Dopamine fasting is Silicon Valley’s hot new trend. Is it backed by science?
- He’s gotten a number of his clients — many of them Silicon Valley executives — to adopt dopamine fasting, which he says is based on cognitive behavioral therapy (CBT), an evidence-based treatment approach that helps people change unhelpful ways of thinking that influence their behavior.
- Brewer said he doesn’t question whether Sepah’s proposal is accurately classified as CBT (it is) or whether Sepah is right to say that if we don’t take breaks from overstimulating technologies, we’ll seek out ever-higher doses of stimulation (that’s basic habituation).
- It’s much better, Brewer says, to teach your brain that a given activity — like scrolling through social media for hours on end — is not actually very rewarding.
- “I recommended dopamine fasting be done during nights, weekends, and vacation periods because that’s realistically when people have time to practice,” he told me.
Jeff Bezos asked Michael Bloomberg months ago if he’d consider running for president
- Sometime after Amazon pulled the plug on plans for a New York City headquarters in February of this year, the city’s former Mayor Michael Bloomberg received a call from a top company executive.
- Bezos was calling with a question for his fellow billionaire and media mogul: Would Bloomberg consider entering the 2020 presidential race?
- But he had a question of his own for Amazon’s CEO: Would Bezos reconsider his decision to cancel plans for an Amazon headquarters — dubbed HQ2 — in New York City?
- Now, months later, Bloomberg is in fact on the cusp of entering the race for the Democratic nomination as he’s watched the party’s leading moderate, former Vice President Joe Biden, struggle.
- Some believe a Bloomberg candidacy could actually boost Warren’s chances of landing the nomination by weakening Biden (who top Amazon spokesman Jay Carney once worked for when he was vice president).
The New HBO Max is competing with Netflix by giving you Friends and Game of Thrones for $15 a month
- HBO Max will have plenty of competitors, including Netflix and Apple and Disney’s new streaming services.
- WarnerMedia’s new HBO Max streaming service, which will feature all of HBO’s programming plus new shows, and repeats of old ones like Friends, will launch in May, and cost $15 a month — the same price that the existing HBO service costs.
- It’s facing competition from Netflix, which already has tens of millions of US subscribers, as well as new competitors like Apple and Disney, who have aggressively priced their soon-to-be launched services.
- WarnerMedia hopes to bring in HBO Max subscribers by promoting the stuff they can already get on HBO, plus a combination of old shows like Friends, Big Bang Theory, and South Park.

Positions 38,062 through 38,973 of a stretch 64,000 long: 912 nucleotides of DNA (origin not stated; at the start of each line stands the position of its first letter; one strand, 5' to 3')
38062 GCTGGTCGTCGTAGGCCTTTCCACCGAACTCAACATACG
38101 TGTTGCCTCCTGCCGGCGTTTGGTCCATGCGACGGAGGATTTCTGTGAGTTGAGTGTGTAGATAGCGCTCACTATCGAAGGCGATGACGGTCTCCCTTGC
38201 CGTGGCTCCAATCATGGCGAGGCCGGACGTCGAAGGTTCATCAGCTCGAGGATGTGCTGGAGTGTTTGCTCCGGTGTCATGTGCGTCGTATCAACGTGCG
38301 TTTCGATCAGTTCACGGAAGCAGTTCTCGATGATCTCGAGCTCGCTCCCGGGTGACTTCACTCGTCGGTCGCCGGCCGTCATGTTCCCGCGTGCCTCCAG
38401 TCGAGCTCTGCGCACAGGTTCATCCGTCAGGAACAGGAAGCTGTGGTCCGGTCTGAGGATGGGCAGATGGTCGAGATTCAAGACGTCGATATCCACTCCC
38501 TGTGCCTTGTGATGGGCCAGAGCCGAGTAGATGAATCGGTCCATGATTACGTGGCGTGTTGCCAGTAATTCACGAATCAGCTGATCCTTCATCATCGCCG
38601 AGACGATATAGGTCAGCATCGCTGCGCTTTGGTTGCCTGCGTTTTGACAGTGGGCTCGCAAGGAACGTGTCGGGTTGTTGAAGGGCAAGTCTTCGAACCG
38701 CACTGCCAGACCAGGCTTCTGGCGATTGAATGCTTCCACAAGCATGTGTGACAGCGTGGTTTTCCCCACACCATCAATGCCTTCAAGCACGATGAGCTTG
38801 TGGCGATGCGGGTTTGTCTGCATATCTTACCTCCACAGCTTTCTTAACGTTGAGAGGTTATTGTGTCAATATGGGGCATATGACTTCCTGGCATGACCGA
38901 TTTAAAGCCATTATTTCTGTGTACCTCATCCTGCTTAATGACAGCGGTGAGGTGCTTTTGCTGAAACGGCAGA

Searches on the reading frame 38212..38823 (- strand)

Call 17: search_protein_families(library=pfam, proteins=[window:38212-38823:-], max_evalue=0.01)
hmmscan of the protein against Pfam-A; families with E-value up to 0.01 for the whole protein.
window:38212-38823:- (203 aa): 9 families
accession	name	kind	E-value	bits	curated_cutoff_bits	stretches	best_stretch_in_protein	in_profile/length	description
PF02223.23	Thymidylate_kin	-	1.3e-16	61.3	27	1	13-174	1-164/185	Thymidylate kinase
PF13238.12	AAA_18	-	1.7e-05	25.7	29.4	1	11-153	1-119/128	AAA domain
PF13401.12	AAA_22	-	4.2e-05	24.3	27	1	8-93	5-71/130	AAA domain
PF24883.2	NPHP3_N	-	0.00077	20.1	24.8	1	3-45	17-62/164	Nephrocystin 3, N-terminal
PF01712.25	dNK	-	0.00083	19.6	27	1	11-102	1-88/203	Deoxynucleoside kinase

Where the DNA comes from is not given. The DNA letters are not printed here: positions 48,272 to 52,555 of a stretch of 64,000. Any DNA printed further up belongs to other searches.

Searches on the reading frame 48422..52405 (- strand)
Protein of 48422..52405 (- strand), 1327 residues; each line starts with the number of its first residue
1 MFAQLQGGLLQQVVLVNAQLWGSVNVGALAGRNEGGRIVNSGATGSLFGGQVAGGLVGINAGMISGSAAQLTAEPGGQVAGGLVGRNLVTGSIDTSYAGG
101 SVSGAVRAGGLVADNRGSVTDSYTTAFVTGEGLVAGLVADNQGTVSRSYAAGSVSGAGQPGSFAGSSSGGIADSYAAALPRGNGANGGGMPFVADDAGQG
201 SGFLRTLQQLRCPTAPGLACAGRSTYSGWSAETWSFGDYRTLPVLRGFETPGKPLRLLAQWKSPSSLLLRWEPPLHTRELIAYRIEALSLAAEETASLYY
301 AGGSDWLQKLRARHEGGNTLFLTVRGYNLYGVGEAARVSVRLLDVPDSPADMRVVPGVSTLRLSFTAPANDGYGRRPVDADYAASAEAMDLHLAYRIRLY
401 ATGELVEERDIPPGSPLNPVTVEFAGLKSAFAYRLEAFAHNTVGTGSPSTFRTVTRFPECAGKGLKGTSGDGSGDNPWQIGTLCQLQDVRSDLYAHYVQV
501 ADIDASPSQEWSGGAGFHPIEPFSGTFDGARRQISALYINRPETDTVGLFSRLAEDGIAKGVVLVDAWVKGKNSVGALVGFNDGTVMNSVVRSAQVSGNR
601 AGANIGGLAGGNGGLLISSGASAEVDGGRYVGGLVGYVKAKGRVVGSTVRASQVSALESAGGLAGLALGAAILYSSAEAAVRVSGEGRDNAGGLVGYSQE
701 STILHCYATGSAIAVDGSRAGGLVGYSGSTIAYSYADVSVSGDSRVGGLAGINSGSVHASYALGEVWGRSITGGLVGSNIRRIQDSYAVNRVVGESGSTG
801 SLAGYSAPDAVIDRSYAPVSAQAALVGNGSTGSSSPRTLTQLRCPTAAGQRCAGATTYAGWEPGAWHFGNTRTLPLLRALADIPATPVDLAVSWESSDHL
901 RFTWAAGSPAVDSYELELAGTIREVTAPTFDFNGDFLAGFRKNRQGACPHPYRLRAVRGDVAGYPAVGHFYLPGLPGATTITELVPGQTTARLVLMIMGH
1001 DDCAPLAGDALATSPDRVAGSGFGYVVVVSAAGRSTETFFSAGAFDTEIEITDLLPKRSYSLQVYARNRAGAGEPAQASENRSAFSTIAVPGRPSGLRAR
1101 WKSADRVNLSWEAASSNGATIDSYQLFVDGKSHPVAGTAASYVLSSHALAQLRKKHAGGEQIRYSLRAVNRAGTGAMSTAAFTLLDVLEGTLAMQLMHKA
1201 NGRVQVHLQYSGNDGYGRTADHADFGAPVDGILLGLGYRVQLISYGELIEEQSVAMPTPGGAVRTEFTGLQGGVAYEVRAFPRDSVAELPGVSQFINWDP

After a wild 8 years, Facebook’s former VP of communications is switching to venture capital investments
- Longtime Facebook communications VP Caryn Marooney has taken a job as a general partner at Coatue Ventures, which recently launched a $700 million early-stage venture fund.
- Instead of staying in the tech comms world, Marooney is joining the New York-based hedge fund that has branched out to Silicon Valley with growth equity and now venture efforts.
- Coatue Ventures is also adding two other partners: Michael Gillroy, who is coming from the Canaan venture capital firm and will focus on financial tech; and Jamie McGurk, who was previously at Andreessen Horowitz and will build out platform services to portfolio companies in both the growth and venture funds.
- While Coatue Ventures’ fund was only announced in late summer, its earlier growth fund has invested in companies like Snapchat, Spotify, Instacart, and Airtable and has tried to use data analytics to differentiate itself from competitors.
Silicon Valley billionaires keep getting richer no matter how much money they give away
- All but one of the world’s 20 wealthiest tech figures have seen their net worth grow by billions of dollars in 2019, as observed by Business Insider.
- Tech billionaires are under pressure from one another and from activists to give away more of their money earlier in life to solve today’s problems, rather than donating small portions (or not) upon their death to foundations that slowly dole out their money when they can no longer control it.
- Even Bill Gates, whose foundation is seen as the most serious in the world of tech philanthropy and gives away about $5 billion a year in grants, has a net worth that increased by $18 billion in 2019.